August 15, 2012
Three ways volunteering can help land your dream job
We've all heard them before -- the long list of steps that job seekers are supposed to take in order to get their resume looked at, much less get themselves in front of a hiring manager. Often those tips are really valuable, but they can also seem overwhelming, sometimes counterintuitive, and even questionable in terms of the effort-to-benefit ratio.
Yet there is one recommendation we hear again and again that should not be overlooked. It is arguably more important than networking and can definitely give you better bang for your buck than going back for that advanced business degree. This is true especially if you are trying to break into a new industry, are angling for a slightly different type of job than you've held before, or if you have some job searcher's Achilles-heel factor such as a long employment gap.
The action is volunteering.
Recently I was talking to my neighbor, who had been working for years as a preschool teacher. For various reasons she wanted to transition to a different career, and she had her sights set on a position at Children's Hospital. But she couldn't quite get her foot in the door for a full-time job.
So my neighbor began to volunteer with the hospital, in a role where she was assisting those doing the type of job she ultimately wanted. She was able to learn more about the industry and organization, and she got to know the people who would have influence in hiring or could make recommendations.
She volunteered for two years.
Long time, right? During this time she continued to earn income elsewhere. But did she get annoyed that her volunteer stint went on so long? That she was working without pay (sure, that's the definition of volunteering, but suddenly when you're actually logging those hours your ego might not compute the lack of paycheck)? No. Eventually, she got a great job, nearly the one she wanted.
Here are three reasons you should volunteer in order to land a job:
1. You're at the center of the networking world. It's like going to the center of the Earth. It's where all the heat is. When you join an organization of people doing the work you want to be doing in the industry you want to be in, you are no longer a sad loner outside in the cold, pressing your nose to the window. You're in!
Now you have to use that to your advantage. Get to know everyone you can in the organization. Buy coffees, listen in on training sessions. Make yourself useful and known. Impress people with your skills, hard work and positive attitude. Those connections are going to help you.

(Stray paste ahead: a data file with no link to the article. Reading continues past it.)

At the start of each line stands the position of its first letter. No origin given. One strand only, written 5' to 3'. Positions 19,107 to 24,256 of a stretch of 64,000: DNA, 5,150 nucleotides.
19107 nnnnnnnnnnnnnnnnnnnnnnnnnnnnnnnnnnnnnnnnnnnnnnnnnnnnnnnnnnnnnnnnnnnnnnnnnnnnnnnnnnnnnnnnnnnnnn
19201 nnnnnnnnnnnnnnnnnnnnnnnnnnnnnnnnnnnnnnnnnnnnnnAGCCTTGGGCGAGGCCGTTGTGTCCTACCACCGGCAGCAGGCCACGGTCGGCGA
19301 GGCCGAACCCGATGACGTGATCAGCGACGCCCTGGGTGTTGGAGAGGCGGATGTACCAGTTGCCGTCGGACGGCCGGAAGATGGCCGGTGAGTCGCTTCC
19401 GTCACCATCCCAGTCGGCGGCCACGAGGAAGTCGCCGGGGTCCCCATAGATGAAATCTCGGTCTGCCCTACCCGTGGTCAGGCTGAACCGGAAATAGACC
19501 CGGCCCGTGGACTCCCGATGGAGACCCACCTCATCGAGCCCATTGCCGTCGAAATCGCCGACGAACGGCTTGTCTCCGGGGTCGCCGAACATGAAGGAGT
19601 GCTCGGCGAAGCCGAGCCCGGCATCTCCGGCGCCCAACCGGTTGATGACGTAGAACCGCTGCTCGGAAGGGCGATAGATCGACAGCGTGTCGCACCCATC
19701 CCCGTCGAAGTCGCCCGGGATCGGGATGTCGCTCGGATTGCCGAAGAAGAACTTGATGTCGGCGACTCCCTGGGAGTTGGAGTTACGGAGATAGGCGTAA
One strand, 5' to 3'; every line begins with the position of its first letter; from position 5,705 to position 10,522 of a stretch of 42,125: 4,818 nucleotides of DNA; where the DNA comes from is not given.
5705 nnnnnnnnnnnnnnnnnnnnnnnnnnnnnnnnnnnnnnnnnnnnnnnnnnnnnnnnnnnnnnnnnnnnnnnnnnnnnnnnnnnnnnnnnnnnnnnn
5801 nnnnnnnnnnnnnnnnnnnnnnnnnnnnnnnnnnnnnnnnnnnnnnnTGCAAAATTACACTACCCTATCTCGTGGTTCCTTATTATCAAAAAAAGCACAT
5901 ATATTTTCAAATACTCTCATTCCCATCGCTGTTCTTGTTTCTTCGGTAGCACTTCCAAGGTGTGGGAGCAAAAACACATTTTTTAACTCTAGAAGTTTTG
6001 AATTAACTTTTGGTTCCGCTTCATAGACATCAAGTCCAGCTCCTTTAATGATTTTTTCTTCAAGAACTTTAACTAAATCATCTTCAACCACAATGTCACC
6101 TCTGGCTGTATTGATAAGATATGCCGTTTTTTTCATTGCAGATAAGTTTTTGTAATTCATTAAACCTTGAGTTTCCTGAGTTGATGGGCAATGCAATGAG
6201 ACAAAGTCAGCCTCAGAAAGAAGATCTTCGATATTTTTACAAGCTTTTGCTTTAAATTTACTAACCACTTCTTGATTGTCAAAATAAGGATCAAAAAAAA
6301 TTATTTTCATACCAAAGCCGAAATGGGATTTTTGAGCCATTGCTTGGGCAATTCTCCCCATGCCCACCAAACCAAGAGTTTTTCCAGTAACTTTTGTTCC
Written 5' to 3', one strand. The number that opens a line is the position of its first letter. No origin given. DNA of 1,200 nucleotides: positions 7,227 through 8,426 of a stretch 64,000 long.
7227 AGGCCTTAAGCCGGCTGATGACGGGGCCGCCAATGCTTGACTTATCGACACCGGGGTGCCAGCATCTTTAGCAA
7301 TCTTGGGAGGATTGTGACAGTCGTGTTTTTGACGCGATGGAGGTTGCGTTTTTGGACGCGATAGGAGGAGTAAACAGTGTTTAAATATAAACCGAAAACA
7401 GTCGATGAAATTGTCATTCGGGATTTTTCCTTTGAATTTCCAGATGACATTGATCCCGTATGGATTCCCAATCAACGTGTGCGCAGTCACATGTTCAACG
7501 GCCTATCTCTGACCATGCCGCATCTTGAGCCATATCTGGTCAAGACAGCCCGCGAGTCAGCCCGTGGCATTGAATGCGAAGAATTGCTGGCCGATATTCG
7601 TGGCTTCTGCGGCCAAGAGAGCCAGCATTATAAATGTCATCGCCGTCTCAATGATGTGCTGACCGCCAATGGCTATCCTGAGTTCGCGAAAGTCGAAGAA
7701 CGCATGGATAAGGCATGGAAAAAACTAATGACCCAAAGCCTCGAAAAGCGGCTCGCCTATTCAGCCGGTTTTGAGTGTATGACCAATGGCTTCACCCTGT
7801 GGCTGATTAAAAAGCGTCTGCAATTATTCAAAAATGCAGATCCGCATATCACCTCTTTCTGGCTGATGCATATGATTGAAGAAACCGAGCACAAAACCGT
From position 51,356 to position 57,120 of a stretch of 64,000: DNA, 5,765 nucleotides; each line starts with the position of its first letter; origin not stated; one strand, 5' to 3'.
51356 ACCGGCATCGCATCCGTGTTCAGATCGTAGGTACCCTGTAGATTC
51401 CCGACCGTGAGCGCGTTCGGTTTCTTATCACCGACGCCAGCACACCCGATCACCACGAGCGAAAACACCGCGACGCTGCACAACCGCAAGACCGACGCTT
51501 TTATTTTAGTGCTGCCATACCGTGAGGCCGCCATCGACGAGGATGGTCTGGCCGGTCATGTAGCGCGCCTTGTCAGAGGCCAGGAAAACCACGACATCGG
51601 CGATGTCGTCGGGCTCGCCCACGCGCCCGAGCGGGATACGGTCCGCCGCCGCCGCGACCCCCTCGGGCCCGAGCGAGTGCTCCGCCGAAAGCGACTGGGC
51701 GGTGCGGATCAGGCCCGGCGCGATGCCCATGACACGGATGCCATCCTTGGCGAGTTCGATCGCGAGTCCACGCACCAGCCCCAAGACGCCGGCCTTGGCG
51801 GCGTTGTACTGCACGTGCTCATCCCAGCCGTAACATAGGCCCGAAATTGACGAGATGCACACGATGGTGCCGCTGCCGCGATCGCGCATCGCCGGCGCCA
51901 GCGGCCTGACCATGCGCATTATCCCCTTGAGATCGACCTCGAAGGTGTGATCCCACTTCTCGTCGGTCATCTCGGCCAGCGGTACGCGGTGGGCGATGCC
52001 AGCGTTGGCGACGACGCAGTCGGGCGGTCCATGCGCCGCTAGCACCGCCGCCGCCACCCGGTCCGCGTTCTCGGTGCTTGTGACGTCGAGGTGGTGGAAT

2. You gain experience. Maybe a gap in employment or an experience shortfall is what's harming your employability. Volunteering is a way to gain work experience in the field you're targeting. Use this to your advantage.
Don't just settle for paper-pushing as a volunteer; do the work that is needed/asked of you, sure, but also identify the tasks you want experience with and request to work on those. Don't be afraid to ask to try anything. Document all the projects you do, the systems and skills you learn and the experience you gain, and then add that to your resume.
3. You can bolster your confidence. Job searching, especially in an unforgiving market, can do a number on a person's morale. Being isolated and unemployed allows job seekers to stew in their own misery, and it's easy to lose perspective.
Though you aren't being paid, you could very well become a highly valued addition to an organization as a volunteer. This can boost your confidence and remind you what it's like to be part of something larger. Then you can use that newfound energy to land a paying gig.
Before you run out and sign up to serve meals at a nursing home, though, heed this: Pick your volunteer job carefully. Be selective and strategic. Make sure there's a clear connection between the job(s) you choose and the ultimate work you want to be hired for.
Karen Burns is the author of The Amazing Adventures of Working Girl, a career guide based on her 59 jobs over 40 years in 22 cities.
Lisa Quast is a certified career coach, mentor, business consultant, former corporate executive and author based in the Seattle area.
Randy Woods writes about job-search tools, networking techniques and other tips to help you land your dream job.
Matt Youngquist is the president of Career Horizons, a career counseling firm.
Natalie Singer is a Seattle writer, editor and small-business owner.
Michelle Goodman is the author of "My So-Called Freelance Life" and "The Anti 9-to-5 Guide."
Paul Anderson helps professionals in transition find their desired employment.
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